• Home Catalog: Isaac Lin

    Isaac Lin is an artist based out of Philadelphia who has created three tapestries for us for our Home Catalog 2012.  We caught up with him to talk about the ideas behind the tapestries, what his workspace looks like, and which artist influence him the most.

    Introduce yourself!
    Isaac Tin Wei Lin. I am an American Born Chinese from Philadelphia, PA. I live in South Philly and make paintings and drawings in my studio near Chinatown. Sometimes I work at the Institute of Contemporary Art, packing and unpacking the art and getting the galleries ready for the next show. I make a living between being an art prepper, freelance work, and selling art. I am represented by Fleisher Ollman Gallery here in Philadelphia.

    Tell us about the tapestries you made for us.
    Rumble is originally an 8 x 10" painting UO chose to enlarge for the tapestry. The painting shows a pile of abstract shapes, a Phillies "P", and two dog heads wearing hats. The abstract shapes are sort of like piles of debris in an empty lot, construction site or ruins from some ancient civilization. The dogs with hats are like spirits of the past present or future that occupy that sort of space. I used complementary colors so they would sort of vibrate. The background is a hazy red to contrast the graphic green lines but the haziness is also something I use to convey a bleak landscape.
    Rumble Art Tapestry

    Focus is a 18 x 24" screen print I made for the Megawords Mural I made in 2008. It was chosen by UO to be enlarged for the tapestry project. I have used this print in multiple projects as a background. It is the background for Dotski, below. I chose the colors peacock blue and fluorescent pink because of the way the colors vibrated and combined to form a lavender. I made this print from cutting up some drawings and taping them back together like Brion Gysin in order to fracture and distort the viewers ability to "read" it.
    Focus Art Tapestry

    Dotski is a cartoon cat figure I had made for my solo show One of Us at the Print Center here in Philadelphia. The tapestry is made from a photo from my installation. The show was an installation of thirteen 4' x 8' cartoon cats cut out of wood, a wall painting, twenty-six 8x10" gouache paintings and the screen print Focus wheat pasted on the floor and walls. I created a visual environment to make the viewer feel like an outsider.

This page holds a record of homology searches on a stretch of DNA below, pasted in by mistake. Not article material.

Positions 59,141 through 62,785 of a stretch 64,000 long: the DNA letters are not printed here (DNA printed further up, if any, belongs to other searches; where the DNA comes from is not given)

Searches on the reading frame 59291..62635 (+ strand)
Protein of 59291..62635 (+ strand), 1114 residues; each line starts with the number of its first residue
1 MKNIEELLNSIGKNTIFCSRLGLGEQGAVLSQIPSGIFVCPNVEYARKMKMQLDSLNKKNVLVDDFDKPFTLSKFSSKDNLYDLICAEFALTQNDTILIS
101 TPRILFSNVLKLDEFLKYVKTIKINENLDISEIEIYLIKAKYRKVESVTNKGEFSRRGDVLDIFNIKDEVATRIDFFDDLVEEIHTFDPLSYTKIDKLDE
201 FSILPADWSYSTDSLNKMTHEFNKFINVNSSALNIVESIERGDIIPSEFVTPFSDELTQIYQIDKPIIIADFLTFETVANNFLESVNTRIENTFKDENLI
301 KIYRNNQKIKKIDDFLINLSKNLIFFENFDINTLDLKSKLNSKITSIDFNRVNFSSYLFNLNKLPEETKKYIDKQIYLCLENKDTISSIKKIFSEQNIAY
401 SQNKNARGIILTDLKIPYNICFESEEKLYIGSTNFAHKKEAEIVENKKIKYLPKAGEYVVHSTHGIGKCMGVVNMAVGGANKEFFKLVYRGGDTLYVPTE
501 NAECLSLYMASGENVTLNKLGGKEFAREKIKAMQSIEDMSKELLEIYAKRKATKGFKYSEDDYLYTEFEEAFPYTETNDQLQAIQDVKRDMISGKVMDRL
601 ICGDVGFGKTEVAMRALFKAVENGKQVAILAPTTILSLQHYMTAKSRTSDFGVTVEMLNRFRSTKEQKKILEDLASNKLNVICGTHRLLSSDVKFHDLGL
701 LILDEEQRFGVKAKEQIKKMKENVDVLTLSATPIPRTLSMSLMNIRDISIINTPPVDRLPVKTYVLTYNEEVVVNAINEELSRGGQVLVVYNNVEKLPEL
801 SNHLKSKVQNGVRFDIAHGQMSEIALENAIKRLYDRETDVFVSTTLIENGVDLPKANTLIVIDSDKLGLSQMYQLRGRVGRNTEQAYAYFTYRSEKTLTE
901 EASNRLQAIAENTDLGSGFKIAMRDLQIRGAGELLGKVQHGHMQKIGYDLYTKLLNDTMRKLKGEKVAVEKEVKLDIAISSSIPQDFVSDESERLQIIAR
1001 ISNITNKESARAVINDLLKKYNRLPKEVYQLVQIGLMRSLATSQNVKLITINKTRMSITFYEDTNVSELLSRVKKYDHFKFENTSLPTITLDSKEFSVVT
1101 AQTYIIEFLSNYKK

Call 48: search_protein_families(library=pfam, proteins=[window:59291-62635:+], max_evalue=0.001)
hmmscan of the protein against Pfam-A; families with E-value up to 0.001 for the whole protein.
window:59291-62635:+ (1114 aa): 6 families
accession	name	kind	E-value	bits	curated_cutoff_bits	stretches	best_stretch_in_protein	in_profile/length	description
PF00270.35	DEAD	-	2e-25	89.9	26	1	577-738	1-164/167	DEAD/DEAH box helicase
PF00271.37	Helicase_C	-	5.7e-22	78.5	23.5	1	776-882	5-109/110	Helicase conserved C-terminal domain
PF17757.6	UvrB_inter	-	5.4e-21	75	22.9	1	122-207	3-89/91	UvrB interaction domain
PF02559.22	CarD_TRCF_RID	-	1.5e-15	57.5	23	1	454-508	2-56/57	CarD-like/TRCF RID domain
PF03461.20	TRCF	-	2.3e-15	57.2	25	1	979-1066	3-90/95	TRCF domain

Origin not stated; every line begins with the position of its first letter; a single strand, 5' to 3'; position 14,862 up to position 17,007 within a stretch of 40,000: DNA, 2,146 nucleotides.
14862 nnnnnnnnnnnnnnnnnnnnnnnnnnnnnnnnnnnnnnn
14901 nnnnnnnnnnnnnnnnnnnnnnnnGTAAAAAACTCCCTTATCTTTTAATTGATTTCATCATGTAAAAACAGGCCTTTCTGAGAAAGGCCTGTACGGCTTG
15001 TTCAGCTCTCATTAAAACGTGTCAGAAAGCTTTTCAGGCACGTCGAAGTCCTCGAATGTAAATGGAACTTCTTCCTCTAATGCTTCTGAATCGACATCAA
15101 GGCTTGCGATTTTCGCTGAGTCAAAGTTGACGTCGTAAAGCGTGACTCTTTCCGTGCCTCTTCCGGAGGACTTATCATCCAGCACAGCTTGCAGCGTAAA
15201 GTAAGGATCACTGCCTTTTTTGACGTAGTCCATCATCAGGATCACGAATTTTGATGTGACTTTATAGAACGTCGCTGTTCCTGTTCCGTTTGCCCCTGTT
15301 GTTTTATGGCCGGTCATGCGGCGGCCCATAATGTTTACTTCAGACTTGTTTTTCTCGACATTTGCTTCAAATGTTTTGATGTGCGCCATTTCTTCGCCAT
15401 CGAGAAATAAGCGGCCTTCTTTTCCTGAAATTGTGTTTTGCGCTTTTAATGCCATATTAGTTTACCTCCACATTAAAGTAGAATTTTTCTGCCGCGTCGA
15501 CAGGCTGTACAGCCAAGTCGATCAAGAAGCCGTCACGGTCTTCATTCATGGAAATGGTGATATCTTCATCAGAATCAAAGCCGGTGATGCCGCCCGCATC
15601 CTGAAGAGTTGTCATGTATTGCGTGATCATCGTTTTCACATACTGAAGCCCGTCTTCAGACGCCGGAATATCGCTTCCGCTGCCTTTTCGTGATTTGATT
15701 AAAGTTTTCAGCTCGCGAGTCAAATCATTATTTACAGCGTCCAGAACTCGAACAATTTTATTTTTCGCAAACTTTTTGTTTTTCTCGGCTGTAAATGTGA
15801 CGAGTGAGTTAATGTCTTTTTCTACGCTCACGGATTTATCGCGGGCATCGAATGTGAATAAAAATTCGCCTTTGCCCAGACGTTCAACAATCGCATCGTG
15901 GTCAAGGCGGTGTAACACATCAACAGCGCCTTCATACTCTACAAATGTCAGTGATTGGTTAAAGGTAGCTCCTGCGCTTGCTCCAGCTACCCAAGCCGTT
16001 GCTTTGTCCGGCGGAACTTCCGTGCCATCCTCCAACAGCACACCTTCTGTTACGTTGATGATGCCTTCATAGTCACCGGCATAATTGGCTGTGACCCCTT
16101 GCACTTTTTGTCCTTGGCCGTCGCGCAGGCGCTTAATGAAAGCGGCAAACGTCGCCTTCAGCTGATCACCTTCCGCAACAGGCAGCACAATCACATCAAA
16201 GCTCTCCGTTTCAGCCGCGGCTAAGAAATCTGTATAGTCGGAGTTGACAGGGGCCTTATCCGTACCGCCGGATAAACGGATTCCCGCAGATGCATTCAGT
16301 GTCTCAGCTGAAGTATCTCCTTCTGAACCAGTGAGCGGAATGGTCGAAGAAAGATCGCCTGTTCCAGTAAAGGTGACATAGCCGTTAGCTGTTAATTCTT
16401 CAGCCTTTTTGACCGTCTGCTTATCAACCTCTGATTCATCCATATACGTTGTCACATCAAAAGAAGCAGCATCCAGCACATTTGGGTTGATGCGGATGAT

Dotski Art Tapestry

    For the patterns on the cats, I used old large abstract paintings I had made on photo backdrop paper. I cut out the shape of the cat and pasted the abstract painting to the wood. I like how cats with patterns are similar but a bit different.

    What got you started in creating tapestries?
    I usually do not make tapestries. But since the tapestry project with UO, I have been thinking more about flatness, the function of paintings, identity, communication and the vertical and horizontal relationship between viewer and object. This has led to making a series of paintings of rug designs and planetary objects.

    What other types of art do you do?

    Sometimes some sculptures. I like taking pictures and I have ideas for some video and performance projects that I hope to get to in the near future. I am working on two new zines: a black and white DFW zine and an AAM zine with my friend Clark Mizono.

    How would you describe your style?
    DFW. Flat. Indecipherable. Personal.

    What does your workspace look like? What would we find in it?
    My studio is 385 square feet, with 13ft high ceilings and it does not have any windows. I was one of the first people to move into a studio space on my floor. It is cheaper and the landlord built my studio bigger than what we had planned but is charging me the original price we agreed on. He's pretty cool. I had to build a 12 x 24' wall in front of a stucco wall so that I could have more space to work on multiple projects at the same time. I like to keep my space clean and organized so that I can get to work without having to look everywhere for that one thing. My walls are covered with remnants of old paintings and doodles but it's nice to do what I want in my own space. I like being able to write, draw, and spray paint on my walls. It is comforting. 

    Where did your interest in art begin?

    My interest in art began when I was pretty young. I remember the Alexander Calder mobile at the National Gallery of Art in Washington D.C., and prints of Matisse's cut-outs my mother gave me hanging by my bed.

    Who are some of the artists who influence you the most?
    Well, right now I am reading Keith Haring's journals, which have been very inspirational learning about what formed his ideas and world view. I am interested in learning more about Stuart Davis, Jean Dubuffet, Carl Jung, Isidore Isou, Lettrism, and Brion Gysin.

    When you're not making art, what else could we find you doing?
    When I am not getting ready for a show, I will meet up with a friend for food or have them visit my studio, go check out a show, look for new things to read or music to listen to. The other day on my way back to the studio, after watching Prometheus, I stopped at PAWs at 2nd & Arch to hang out with some cats.